The Purple Robe black locust tree (Robinia pseudoacacia ‘Purple Robe’) is a cultivar of black locust, known for its striking, rich purple flowers instead of the typical white flowers of the species. This sets it apart from the honey locust tree, which has smaller, greenish-white flowers and is a different species altogether.

What are the common features of locust trees?

Locust trees are hardy and adaptable, known for their durable wood, fragrant spring flowers, and colorful fall foliage. They typically have compound leaves and produce distinctive seed pods. Many varieties of locust trees also have long, sharp thorns, although thornless varieties do exist.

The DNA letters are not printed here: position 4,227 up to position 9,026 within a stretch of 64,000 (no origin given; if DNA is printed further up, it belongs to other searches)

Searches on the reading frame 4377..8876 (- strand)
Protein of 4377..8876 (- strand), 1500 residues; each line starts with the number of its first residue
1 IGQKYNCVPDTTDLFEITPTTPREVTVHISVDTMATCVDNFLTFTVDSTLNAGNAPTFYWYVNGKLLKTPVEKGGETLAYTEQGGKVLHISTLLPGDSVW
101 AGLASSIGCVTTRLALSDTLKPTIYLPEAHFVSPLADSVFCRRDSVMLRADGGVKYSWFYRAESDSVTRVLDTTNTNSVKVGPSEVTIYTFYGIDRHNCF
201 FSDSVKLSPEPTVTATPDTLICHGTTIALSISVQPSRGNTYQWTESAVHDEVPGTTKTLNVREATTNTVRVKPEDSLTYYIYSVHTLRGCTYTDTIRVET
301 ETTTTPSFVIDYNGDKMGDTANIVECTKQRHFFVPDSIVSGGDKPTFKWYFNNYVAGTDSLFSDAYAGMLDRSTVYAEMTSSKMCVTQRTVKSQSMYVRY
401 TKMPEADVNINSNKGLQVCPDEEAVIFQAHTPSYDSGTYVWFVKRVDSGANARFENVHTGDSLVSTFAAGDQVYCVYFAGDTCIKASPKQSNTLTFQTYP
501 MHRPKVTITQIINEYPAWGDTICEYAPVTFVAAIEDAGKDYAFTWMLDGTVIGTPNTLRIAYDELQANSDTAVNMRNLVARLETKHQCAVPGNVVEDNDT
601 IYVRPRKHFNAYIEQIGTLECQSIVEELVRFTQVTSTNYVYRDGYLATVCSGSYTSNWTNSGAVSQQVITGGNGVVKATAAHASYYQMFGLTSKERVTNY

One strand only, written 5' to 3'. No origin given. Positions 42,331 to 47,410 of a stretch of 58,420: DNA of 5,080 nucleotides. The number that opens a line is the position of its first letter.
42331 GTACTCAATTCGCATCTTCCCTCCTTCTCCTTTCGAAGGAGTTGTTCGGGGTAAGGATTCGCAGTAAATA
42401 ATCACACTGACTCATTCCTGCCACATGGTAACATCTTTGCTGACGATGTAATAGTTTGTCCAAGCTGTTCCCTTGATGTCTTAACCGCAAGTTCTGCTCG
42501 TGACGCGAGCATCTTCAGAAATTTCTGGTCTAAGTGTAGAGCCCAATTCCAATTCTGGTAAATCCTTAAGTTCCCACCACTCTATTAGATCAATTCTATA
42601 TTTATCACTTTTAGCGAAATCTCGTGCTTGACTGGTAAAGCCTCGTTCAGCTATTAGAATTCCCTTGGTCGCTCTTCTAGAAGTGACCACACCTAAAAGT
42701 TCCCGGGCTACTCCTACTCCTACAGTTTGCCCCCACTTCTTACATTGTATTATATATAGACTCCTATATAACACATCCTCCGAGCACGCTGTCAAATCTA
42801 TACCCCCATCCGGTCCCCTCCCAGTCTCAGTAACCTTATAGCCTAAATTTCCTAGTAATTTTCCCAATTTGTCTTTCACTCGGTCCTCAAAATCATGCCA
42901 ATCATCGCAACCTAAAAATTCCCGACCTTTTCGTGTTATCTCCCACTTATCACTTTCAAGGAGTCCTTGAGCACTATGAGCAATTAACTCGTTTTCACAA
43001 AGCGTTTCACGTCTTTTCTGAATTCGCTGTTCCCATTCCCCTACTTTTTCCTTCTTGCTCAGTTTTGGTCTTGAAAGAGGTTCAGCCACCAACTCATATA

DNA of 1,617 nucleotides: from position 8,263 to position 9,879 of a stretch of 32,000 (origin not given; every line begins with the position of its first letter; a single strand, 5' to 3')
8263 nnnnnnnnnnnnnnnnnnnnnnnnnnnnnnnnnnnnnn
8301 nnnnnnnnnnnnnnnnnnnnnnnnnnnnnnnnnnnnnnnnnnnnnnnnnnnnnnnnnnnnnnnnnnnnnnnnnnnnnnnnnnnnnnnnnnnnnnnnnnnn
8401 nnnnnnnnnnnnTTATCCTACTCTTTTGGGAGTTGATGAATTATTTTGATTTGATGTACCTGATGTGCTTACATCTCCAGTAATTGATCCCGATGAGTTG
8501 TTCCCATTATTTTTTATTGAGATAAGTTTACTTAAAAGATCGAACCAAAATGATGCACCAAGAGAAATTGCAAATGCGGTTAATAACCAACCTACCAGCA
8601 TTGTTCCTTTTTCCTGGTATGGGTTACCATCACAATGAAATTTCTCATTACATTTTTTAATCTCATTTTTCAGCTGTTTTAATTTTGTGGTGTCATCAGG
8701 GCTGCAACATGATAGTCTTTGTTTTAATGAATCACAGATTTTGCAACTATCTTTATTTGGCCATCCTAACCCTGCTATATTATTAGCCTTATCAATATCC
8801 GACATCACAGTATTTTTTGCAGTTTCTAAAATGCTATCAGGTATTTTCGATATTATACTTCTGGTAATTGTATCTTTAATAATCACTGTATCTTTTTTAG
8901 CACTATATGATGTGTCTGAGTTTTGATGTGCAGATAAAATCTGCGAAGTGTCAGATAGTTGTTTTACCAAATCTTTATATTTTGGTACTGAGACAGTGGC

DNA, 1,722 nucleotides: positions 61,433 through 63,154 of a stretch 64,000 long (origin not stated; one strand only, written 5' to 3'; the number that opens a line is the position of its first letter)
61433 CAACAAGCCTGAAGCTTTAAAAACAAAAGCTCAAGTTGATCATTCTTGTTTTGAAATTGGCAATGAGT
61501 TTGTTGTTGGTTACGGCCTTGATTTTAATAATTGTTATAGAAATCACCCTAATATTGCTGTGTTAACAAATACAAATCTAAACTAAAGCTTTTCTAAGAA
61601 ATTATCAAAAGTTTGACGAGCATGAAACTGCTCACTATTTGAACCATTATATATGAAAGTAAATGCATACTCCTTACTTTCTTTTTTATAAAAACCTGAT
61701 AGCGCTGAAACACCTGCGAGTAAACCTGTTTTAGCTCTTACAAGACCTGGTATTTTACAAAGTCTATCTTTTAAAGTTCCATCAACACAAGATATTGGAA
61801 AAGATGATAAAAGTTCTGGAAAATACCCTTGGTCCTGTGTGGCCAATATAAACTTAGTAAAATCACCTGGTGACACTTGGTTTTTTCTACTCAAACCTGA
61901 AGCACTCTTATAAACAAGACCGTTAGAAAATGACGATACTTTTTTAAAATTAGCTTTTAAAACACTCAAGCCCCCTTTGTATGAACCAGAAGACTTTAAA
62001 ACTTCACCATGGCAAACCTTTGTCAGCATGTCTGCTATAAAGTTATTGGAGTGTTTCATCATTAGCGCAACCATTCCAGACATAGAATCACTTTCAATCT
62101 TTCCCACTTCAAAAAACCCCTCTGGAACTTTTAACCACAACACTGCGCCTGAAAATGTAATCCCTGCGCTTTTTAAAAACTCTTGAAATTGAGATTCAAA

Which locust tree species are native to North America?

The black locust (Robinia pseudoacacia) and honey locust (Gleditsia triacanthos) are both native to North America. The black locust is originally from the southeastern United States, while the honey locust is native to the central and eastern regions of the United States.